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Theoretical Bases of Geoecological Risk Assessment in Technogenic Conditions

  • Vladimir N. Bashkin
  • Rauf V. Galiulin
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Part of the Environmental Pollution book series (EPOL, volume 28)

Abstract

This chapter is devoted to the theoretical bases of geoecological risk assessment in technogenic conditions, including the definition of geoecological risk as the probability of environmental degradation or transition to an unstable state mainly due to man-made impact, as well as assessment of the probability of the reverse impact of the transformed environment on the state of the industry. It is also shown that geoecological risk assessment is the process of analyzing the likelihood of reversible or irreversible changes in the biogeochemical structure and functions of ecosystems in response to man-made impacts. Assessment of geoecological risk is shown as a complex scientific and practical process using iterative approaches and uncertainty analyses. Ecosystem risk, as a part of geoecological risk, is assessed as well.

Keywords

Geoecological risk definition Assessment in technogenic conditions Ecosystem risk Pollution 

2.1 Geoecological Risk Assessment

If risk or possible danger, in the general sense of the words, is a combination of the probability and the consequences of adverse events, geoecological risk is the probability of environmental degradation and its transition to an unstable state, mainly due to man-made impact, as well as the probability of the impact of these environmental changes on the industry (Bashkin 2005; Rusakova et al. 2009). Quantitative assessment of geoecological risk is a fundamental element of preservation of life for society as a whole. Taking into account the current statistics on natural and man-made disasters, as well as the state of environmental pollution in Russia and worldwide, there is an urgent need to predict geoecological risk for public and private structures.

Quantitative assessment of geoecological risk is used in geoecological design in different countries of the world, but often without knowledge and understanding of the mechanisms that lead to the risk, and accompanied by high uncertainty in its assessment. Here, geoecological design is understood as an engineering solution for a project that provides the most efficient use of environmental conditions and resources while maintaining their quality.

It is known that the stability of technoecosystems (i.e., ecosystems formed under the influence of technogenic factors) is largely determined by the natural biogeochemical cycles of chemical elements transformed to various degrees by technogenic activity. Understanding of the fundamental mechanisms regulating the flow of substances in biogeochemical chains allows us to quantify geoecological risk and to determine technological solutions for its management in various technoecosystems.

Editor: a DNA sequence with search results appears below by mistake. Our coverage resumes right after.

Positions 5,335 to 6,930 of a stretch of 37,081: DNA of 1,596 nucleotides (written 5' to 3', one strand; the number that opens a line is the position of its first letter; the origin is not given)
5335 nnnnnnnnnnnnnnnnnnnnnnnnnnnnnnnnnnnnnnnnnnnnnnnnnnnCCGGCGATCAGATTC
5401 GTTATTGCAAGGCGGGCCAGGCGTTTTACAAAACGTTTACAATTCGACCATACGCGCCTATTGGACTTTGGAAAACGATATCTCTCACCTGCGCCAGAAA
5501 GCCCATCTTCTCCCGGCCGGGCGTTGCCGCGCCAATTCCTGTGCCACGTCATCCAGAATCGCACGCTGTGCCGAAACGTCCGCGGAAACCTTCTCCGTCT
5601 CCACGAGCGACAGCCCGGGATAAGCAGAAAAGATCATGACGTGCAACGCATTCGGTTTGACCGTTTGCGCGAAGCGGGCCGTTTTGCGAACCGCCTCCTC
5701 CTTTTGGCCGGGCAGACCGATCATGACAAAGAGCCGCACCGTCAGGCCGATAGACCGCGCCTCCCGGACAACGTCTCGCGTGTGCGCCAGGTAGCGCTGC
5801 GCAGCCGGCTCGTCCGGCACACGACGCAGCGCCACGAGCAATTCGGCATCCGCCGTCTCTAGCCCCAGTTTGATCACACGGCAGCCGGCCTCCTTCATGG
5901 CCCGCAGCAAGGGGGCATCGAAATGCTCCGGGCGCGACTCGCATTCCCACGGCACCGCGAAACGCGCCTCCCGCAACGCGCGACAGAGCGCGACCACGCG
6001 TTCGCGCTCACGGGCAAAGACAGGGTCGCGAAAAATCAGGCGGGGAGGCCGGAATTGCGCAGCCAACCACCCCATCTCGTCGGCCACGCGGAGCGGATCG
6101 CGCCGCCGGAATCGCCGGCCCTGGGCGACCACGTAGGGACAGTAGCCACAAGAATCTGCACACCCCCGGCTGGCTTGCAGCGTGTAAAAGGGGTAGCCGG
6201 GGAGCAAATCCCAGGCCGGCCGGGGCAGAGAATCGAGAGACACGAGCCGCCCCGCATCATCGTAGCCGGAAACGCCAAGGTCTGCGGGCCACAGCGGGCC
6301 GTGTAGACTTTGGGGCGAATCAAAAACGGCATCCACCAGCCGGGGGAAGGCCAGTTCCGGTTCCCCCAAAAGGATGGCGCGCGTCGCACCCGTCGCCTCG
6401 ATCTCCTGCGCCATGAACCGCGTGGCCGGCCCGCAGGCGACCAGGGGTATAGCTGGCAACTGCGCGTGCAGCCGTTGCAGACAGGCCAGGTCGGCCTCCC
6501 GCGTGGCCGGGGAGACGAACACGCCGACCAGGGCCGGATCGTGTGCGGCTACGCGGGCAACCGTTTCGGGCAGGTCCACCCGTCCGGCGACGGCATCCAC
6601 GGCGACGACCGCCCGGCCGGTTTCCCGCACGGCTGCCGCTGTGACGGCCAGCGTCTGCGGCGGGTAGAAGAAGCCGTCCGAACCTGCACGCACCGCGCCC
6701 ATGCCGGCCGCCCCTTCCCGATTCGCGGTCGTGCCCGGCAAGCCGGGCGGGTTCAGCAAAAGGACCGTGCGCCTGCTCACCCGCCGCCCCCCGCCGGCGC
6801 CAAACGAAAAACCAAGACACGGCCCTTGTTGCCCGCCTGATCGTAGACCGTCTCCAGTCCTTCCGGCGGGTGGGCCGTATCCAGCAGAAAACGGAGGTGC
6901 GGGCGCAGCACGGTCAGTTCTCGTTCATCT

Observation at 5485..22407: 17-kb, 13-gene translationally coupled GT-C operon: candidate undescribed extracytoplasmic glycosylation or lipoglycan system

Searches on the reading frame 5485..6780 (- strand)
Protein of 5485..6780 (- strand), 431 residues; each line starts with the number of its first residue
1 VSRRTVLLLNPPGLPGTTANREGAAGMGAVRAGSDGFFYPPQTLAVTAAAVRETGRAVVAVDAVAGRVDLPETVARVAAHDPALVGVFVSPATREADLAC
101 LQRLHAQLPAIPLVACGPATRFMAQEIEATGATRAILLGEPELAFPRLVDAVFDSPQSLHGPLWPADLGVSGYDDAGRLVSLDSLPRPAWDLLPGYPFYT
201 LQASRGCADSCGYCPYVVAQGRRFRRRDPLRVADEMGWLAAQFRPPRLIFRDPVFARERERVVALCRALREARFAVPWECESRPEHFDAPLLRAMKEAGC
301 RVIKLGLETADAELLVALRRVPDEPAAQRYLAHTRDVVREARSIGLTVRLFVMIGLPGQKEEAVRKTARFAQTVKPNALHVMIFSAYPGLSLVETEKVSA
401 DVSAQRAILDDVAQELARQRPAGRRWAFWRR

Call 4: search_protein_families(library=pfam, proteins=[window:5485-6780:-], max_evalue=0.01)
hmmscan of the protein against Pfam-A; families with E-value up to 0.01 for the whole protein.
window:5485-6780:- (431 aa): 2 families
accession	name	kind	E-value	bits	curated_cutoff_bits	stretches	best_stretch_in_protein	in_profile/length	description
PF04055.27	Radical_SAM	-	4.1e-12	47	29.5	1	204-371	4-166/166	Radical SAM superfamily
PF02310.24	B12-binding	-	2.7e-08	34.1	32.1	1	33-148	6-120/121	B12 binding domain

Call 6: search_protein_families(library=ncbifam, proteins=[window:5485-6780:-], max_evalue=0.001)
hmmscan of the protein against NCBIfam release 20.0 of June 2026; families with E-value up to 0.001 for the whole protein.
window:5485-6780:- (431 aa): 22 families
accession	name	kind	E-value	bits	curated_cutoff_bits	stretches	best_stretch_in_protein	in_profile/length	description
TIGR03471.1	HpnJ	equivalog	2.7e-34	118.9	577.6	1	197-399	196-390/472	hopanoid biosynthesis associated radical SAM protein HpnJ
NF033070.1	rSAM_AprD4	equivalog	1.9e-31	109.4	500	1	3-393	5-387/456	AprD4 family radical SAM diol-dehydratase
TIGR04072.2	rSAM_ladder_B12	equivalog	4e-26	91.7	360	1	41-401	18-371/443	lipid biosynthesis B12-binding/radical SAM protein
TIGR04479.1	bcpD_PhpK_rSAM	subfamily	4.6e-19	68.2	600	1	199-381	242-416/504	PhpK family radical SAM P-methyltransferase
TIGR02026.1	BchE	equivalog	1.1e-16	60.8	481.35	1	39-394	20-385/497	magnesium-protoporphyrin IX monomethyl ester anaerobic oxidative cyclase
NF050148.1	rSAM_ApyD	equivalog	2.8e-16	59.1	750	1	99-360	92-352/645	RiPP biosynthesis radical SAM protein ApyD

Modern industrial production uses a huge number of different chemicals, as both raw materials and intermediates, and as final products for consumers. Many chemicals in waste end up in landfills and in wastewater, causing ever-increasing environmental pollution. In this regard, the question arises as to the quantitative aspects of the stability of various components of the environment, as well as the possibility of irreversible destruction of the biogeochemical structure of the human habitat—the biosphere.

In addition, it is necessary to be able to predict the probability of negative effects of a pollutant, as well as the scale of the necessary remediation of ecosystems (their purification and restoration), the various components of which are contaminated and disturbed as a result of technogenesis. When we are trying to answer these questions, there is uncertainty associated with insufficient or inaccurate knowledge of the interaction of pollutants and the environment.

To solve the problem of interaction of pollutants and the environment, a number of approaches have been developed on the basis of assessment of geoecological risk, which is used in cases where it is impossible to give a clear answer about the impacts of man-made pollution on the environment and human health. However, since harmful effects are almost always present and only the level of damage varies, the required response should include an assessment of the likelihood of geoecological risk. In addition, the question of the risk tolerance of different ecosystems and humans needs to be answered. There is also an inverse problem: how much the changing environment affects the stability of the industry.

2.1.1 Assessment of Geoecological Risk in the “Technosphere–Environment” System

Assessment of geoecological risk in the “technogenesis–environment” system is a process of analysis of the probability of reversible or irreversible changes in the biogeochemical structure and functions of ecosystems in response to man-made impact, as well as the impact of environmental changes on the functioning of the industry. Man-made exposure often refers to an agent (substance) of a chemical, biological, or physical nature, i.e., a stressor. The effects of stressors can be observed at all levels of the biogeochemical chain, from microorganisms to humans (including the individual) to the population or ecosystem. Consequently, industrial components are examples of stressors; they are constantly or periodically released into the environment and cause negative effects on organisms that may be reversible or irreversible (lethal).